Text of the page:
The third por­trait presents Steven Salaita, who ap­pears to have adopted Is­rael elim­i­na­tion­ism in or­der to jump-start an un­promis­ing ca­reer in Amer­i­can In­dian stud­ies, pro­duc­ing what Nel­son calls “eight books in search of an en­emy,” with ti­tles such as Is­rael’s Dead Soul and In­ter/Na­tion­al­ism: De­col­o­niz­ing Na­tive Amer­ica and Pales­tine and many crude com­par­isons of Is­rael to Nazi Ger­many. Salaita sought to use this port­fo­lio as a re­place­ment for aca­demic qual­i­fi­ca­tions nec­es­sary for a low-level fac­ulty ap­point­ment, but even­tu­ally he and the BDS move­ment that sup­ported him failed.

The fourth, and the worst on the scale of ha­tred and ab­sur­dity, is Jas­bir Puar, a pro­fes­sor at Rut­gers Univer­sity spe­cial­iz­ing, like But­ler, in gen­der stud­ies and queer the­ory (her doc­tor­ate from UC Berkeley was on Trinidad). Her per­sonal back­ground, in­clud­ing birth­place, is un­clear, as are the ori­gins of her ac­cu­sa­tions of Is­raeli or­gan har­vest­ing, star­va­tion of Pales­tinian chil­dren and maim­ing of protesters (to fa­cil­i­tate the or­gan busi­ness).

In each chap­ter, Nel­son over­whelms the reader with ev­i­dence. Com­pared to Puar’s lurid claims, But­ler’s are pro­saic but no more cred­i­ble. He re­buts But­ler’s false state­ment that “only Jews have full rights of cit­i­zen­ship,” that uni­ver­si­ties dis­crim­i­nate against Arab stu­dents (in fact, Arab stu­dents ben­e­fit from wide­spread af­fir­ma­tive ac­tion), and her clas­si­fi­ca­tion of ter­ror­ist groups such as Ha­mas and Hezbol­lah as “pro­gres­sive so­cial move­ments.” Sim­i­larly, Mak­disi, writes Nel­son, “re­peat­edly gets the facts wrong or mis­rep­re­sents them. His sources are con­stantly bi­ased. His ar­gu­ments are not proven.” Quot­ing Is­raeli High Court opin­ions, Nel­son gives stu­dents who are as­signed Mak­disi’s pub­li­ca­tions the tools to re­fute them.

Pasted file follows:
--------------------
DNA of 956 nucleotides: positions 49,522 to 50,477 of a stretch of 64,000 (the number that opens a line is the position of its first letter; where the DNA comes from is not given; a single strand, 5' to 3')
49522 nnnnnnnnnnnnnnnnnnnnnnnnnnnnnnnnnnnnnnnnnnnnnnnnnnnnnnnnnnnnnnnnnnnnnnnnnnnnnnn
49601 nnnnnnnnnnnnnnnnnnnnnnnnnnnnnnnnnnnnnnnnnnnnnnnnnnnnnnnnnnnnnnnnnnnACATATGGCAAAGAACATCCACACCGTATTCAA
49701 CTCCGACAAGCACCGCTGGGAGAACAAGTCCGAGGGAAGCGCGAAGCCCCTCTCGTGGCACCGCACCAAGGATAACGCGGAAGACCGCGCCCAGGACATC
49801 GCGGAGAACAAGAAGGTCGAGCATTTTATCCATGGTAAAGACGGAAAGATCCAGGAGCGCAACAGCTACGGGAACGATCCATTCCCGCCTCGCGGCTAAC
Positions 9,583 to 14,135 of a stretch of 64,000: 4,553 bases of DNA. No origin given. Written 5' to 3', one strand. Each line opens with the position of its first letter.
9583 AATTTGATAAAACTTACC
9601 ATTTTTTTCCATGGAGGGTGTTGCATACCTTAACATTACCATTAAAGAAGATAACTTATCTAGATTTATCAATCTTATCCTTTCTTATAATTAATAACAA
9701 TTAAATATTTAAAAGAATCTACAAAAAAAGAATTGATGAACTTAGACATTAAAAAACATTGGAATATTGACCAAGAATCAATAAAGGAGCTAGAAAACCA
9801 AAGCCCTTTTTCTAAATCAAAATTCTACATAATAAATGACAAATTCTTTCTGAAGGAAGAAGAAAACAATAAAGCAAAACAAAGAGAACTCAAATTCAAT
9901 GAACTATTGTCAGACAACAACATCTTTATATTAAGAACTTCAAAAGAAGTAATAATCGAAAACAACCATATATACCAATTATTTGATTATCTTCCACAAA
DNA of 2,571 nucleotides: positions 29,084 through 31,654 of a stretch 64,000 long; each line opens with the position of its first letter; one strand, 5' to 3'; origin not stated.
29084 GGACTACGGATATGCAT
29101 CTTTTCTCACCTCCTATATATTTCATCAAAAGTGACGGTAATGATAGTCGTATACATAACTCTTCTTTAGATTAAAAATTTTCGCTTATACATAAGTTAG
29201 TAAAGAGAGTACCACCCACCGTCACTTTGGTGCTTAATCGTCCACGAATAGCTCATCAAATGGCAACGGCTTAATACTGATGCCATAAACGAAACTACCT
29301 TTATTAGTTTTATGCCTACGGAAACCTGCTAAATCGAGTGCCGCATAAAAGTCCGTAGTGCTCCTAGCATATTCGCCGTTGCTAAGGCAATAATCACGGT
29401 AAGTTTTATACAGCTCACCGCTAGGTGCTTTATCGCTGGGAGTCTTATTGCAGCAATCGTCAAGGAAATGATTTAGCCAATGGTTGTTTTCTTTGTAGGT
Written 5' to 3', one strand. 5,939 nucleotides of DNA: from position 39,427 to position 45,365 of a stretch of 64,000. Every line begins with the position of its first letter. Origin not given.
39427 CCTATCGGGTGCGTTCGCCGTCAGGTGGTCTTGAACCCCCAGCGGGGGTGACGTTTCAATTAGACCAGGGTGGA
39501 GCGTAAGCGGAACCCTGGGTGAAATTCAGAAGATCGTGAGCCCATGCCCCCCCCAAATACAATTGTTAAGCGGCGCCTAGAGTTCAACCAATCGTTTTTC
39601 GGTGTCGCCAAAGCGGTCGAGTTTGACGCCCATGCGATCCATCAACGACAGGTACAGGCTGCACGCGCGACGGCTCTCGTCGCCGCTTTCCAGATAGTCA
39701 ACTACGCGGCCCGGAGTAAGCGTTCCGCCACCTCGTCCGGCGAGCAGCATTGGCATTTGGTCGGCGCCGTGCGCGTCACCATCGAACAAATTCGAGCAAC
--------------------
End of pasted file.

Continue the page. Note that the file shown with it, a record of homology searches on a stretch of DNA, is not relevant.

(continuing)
Nel­son also doc­u­ments the abuses of the aca­demic re­view process. The ex­ten­sive med­i­cal claims made in Puar’s 21st-cen­trury blood li­bel should have been im­me­di­ately re­jected by Duke Univer­sity Press, sim­ply on the ba­sis of her lack of any med­i­cal knowl­edge or cre­den­tials.

There is much more in this book, with dis­cus­sion of cour­ses ded­i­cated to dele­git­imiza­tion, the in­tim­i­da­tion of stu­dents who raise their voices in protest, and the pro­fes­sional in­com­pe­tence that ac­com­pa­nies BDS cam­paigns in aca­demic as­so­ci­a­tions.

To­gether, the chap­ters demon­strate that the at­tacks on Is­rael are not re­sponses to the post-1967 “oc­cu­pa­tion,” but are vis­ceral ha­tred.

In ex­pos­ing the de­gree to which the aca­demic world is par­tic­u­larly vul­ner­a­ble, Nel­son quotes David Niren­berg’s Anti-Ju­daism: “We live in an age in which mil­lions of peo­ple are ex­posed daily to some vari­ant of the ar­gu­ment that the chal­lenges of the world they live in are best ex­plained in terms of ‘Is­rael.’”

(Juda Ng­wenya/Reuters)

IS­RAELI OF­FI­CIALS exit the World Con­fer­ence Against Racism in Dur­ban in 2001, protest­ing at­tempts to sin­gle out Is­rael as a racist state.